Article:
District Court Defines Managerial Role in LLCs

District Court Defines Managerial Role in LLCs

An individual who performs some, but not all, of the managerial duties for a limited liability company and is not listed as a manager in the entity’s LLC agreement cannot be sued as a manager under Delaware’s LLC Act, the U.S. District Court for the District of Delaware has ruled. The federal court issued the opinion when it dismissed claims against two individuals who oversaw certain aspects of an LLC’s business but did not have managerial authority under the LLC agreement.

U.S. District Chief Judge Gregory M. Sleet applied precedent established by the Delaware Court of Chancery in Vichi v. Koninklijke Philips Electronics, a 2009 ruling, to reach his conclusion in Wakley Ltd. v. Ensotran LLC.

Elmer Yuen is the manager of Wakley Ltd., a Hong Kong company formed to invest in technology companies. In January 2012, Yuen agreed to pay $1.7 million for a one-third equity interest in Ensotran, a Delaware LLC and holding company for intellectual property, according to the court’s opinion. Under the transaction’s term sheet, Ensotran was managed by a three-person board. The board was composed of Ensotran CEO Primal Fernando, President Steven Fischer and Wakley.

The term sheet also required Yuen to appoint a vice president of business development and a financial controller to Ensotran, to be paid by Wakley. Yuen hired Roger Baar to serve as the vice president of business development and Donna Baar as the financial controller, according to court documents.

Yuen and Roger Baar became increasingly involved in Ensotran’s daily operations, and by April 2012, they began to differ with Ensotran’s management on a few technological development projects, according to court documents.

Ensotran alleged in court documents that Roger Baar began to assume control of the company’s operations and took the lead over a key technology project.

In May 2012, Donna Baar transferred $989,914 from Ensotran’s bank to Rosebank, a California corporation she controlled with Roger Baar. She also prepared a new balance sheet that listed Wakley as a creditor that loaned $722,070 to Ensotran instead of an equity partner, according to court documents.

Ensotran alleged that Roger Baar told Fischer in June 2012 that Wakley would bankrupt Ensotran unless the entity received a 55 percent interest in the company. Baar claimed that Wakley was an Ensotran creditor and not a partner because the equity agreement was never finalized, according to court documents. Ensotran’s management rejected Baar’s request, and eventually became insolvent.

Wakley then filed a June 2012 lawsuit alleging breach of contract, conversion, fraudulent misrepresentation, negligent misrepresentation and unjust enrichment against Ensotran. The defendants responded with counterclaims against Wakley, Yuen and the Baars. The Baars filed a motion asserting that they were not Ensotran’s managers, so the district court did not have personal jurisdiction over them regarding the counterclaims.

Sleet granted the Baars’ motion, ruling that the court does not have jurisdiction over the Baars.

“The court finds it doesn’t have a statutory basis for personal jurisdiction over Roger and Donna because they are not managers of Ensotran pursuant to 6 Del. C. Section 18-109(a),” Sleet said. “Ensotran’s averments fail to convince the court that Roger and Donna were not acting at the direction of, and as representatives for, Wakley and Yuen. Accordingly, the court finds that roles Roger and Donna performed at the request or direction of Wakley and Yuen did not transform them into a manager of Ensotran under 6 Del. C. Section 18-407.”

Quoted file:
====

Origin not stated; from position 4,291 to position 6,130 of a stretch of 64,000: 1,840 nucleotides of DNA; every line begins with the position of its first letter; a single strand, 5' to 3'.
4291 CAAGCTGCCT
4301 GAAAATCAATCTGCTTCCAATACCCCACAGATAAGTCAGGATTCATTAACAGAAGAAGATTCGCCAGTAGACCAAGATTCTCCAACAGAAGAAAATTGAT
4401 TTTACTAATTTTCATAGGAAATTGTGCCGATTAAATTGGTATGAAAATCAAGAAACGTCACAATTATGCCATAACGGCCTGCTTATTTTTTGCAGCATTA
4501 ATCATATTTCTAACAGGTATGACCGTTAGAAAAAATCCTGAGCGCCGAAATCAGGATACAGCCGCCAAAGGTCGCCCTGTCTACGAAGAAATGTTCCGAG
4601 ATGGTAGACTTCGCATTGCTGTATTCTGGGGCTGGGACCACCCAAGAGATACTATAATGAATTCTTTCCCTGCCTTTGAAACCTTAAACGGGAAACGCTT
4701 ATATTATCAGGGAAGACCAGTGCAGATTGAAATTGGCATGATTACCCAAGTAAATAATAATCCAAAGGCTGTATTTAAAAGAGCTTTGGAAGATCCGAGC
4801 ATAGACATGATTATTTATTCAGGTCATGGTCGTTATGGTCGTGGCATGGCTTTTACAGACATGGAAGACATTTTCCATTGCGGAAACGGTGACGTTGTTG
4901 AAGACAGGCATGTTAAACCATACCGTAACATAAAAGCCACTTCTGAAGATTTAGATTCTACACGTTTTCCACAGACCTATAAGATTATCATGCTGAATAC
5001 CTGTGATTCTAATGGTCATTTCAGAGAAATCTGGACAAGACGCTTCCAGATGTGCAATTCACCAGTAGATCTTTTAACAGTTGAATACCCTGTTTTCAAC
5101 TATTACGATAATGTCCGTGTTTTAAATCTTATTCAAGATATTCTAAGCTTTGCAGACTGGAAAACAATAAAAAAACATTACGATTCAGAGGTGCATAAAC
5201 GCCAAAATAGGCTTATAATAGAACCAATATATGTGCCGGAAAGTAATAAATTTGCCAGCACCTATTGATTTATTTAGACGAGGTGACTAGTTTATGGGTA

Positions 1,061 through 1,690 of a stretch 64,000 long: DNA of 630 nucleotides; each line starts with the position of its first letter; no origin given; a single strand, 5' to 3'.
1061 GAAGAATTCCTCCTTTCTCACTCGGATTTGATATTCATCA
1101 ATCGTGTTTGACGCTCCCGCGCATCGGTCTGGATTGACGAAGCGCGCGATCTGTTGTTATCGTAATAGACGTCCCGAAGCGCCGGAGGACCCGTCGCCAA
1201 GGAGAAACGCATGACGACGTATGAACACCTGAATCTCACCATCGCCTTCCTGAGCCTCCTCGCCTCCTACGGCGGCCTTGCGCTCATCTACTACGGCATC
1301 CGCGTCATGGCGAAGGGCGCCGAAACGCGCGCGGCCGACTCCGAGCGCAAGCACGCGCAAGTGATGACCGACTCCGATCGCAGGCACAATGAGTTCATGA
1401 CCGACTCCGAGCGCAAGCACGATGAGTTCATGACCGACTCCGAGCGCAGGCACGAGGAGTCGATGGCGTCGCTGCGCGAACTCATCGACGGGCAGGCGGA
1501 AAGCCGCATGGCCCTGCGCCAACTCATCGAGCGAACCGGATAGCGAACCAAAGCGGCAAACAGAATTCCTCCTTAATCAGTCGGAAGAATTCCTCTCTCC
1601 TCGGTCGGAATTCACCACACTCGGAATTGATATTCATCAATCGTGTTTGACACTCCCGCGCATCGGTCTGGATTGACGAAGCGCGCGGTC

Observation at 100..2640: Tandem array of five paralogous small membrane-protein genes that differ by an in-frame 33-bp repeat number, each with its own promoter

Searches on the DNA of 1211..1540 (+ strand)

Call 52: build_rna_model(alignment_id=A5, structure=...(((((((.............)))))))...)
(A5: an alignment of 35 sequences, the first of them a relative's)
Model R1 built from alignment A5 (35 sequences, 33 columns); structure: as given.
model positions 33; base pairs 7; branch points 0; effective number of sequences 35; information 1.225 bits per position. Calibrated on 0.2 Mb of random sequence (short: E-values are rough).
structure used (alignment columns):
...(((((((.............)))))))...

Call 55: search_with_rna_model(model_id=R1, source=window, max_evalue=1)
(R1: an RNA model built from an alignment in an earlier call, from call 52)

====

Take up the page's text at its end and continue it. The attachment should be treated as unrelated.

Sleet concluded that under Vichi, there is no evidence that Roger Baar “took over in all respects” Ensotran’s day-to-day operations or ran the company’s entire business.

Ensotran contended that in Phillips v. Hove, a 2011 Chancery Court ruling, the trial court held that a defendant consented to personal jurisdiction by assuming increasing control over the company’s daily operations. But Sleet said the cases were not similar because the defendant in Hove testified that his control over the company steadily increased.

“Ensotran’s allegations that Roger assumed management over one of its projects … does not equate to Roger effectively running Ensotran’s entire business or an assertion of authority over Ensotran analogous to the facts in Hove,” Sleet said. “Even accepting well-pleaded allegations as true, these facts fail to demonstrate the necessary control or decision-making role that has been found to satisfy the statutory standard for personal jurisdiction.”

Sleet also barred the defendant’s claims against Donna Baar. Although Ensotran claimed that Donna Baar was a manager because she maintained the company’s books and records, was the sole signatory on Ensotran’s bank account and managed its funds, the court held that she did not manage the company itself, only one aspect of it.

“Here, the court finds Donna’s authority was similarly constrained. Although the term sheet granted her broad authority over Ensotran’s finances, her power ‘was subject to the decisions and instructions of the board,’” Sleet said. “Therefore, the court finds Donna is not a ‘manager’ under Section 18-109(a)(ii) because she did not participate materially in the management of Ensotran.”

Thad J. Bracegirdle of Wilks, Lukoff & Bracegirdle represented Ensotran, and Michael P. Kelly of McCarter & English argued on behalf of the Baars and Wakley. Bracegirdle declined to comment on Sleet’s decision, while Kelly did not return calls seeking comment.

Jeff Mordock can be contacted at 215-557-2485 or jmordock@alm.com. Follow him on Twitter @JeffMordockTLI.

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